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Fed and RBA leave balance of risk unchanged

The wash up of market reaction to recent new looks has been a steady as it goes approach for the ASX 200 index today. Markets have digested news on Australia’s inflation data, the Fed meeting and Japan’s fiscal stimulus package and collectively decided that the balance of risk has not changed.

Australia’s CPI data came in largely as expected. This leaves a rate cut at the RBA’s August meeting as a live possibility but a line ball decision. The domestic economy has generated “non- tradable” inflation of 1.6% over the last year and the same annualised rate over the last 6 months. With the prospects of improved domestic growth, relatively steady commodity prices and some help form a Fed rate hike, it is at least arguable that the RBA could take a wait and see approach on inflation risks at this stage.

While the FOMC statement has been widely interpreted as “signalling” and preparing the market for more chance of a rate increase in coming months, the safest interpretation might simply be to take the FOMC statement at face value. The Fed has simply noted its view that “Near term risks to the economic outlook have diminished”. Presumably if that continues and no European banking crisis emerges in coming months the Fed could increase rates in December. If not it won’t.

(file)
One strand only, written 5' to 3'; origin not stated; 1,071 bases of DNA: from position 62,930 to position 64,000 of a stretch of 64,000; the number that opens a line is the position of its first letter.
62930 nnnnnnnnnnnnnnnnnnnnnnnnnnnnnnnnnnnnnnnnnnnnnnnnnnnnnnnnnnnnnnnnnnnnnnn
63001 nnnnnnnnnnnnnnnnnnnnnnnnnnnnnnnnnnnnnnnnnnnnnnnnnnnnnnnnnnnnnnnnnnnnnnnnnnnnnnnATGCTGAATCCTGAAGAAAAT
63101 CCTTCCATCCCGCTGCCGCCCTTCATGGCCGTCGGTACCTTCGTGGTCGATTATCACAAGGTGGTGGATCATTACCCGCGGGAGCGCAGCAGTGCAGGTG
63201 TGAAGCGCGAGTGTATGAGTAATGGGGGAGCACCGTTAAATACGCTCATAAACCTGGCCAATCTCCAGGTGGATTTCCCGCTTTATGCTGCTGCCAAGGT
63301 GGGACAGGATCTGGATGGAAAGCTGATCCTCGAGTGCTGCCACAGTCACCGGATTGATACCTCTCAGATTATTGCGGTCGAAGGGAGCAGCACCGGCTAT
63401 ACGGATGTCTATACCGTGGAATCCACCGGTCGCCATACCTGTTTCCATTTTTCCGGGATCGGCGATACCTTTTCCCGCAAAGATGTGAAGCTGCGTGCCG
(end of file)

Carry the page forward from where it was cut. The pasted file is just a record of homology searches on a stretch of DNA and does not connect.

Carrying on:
The gold market rallied overnight preferring to be guided by a weak read on US durable goods than the Fed’s more upbeat economic assessment. Manufacturing and industrial production remains a stubbornly soft sector of the US economy. The latest durable goods data suggests little scope for improvement in the near term. Manufacturing is being held back by soft global demand; sluggish business investment and the growing tendency for consumers to spend on services rather than goods.

Investors have taken news of BHP’s Samarco impairment charge in their stride. The impairment reflects the costs of the previously announced agreement with the Brazilian government for remediation and repatriation of the damage done by the Samarco dam disaster. The wider question for investors is whether this will be enough in light of the various legal challenges currently underway in Brazil.

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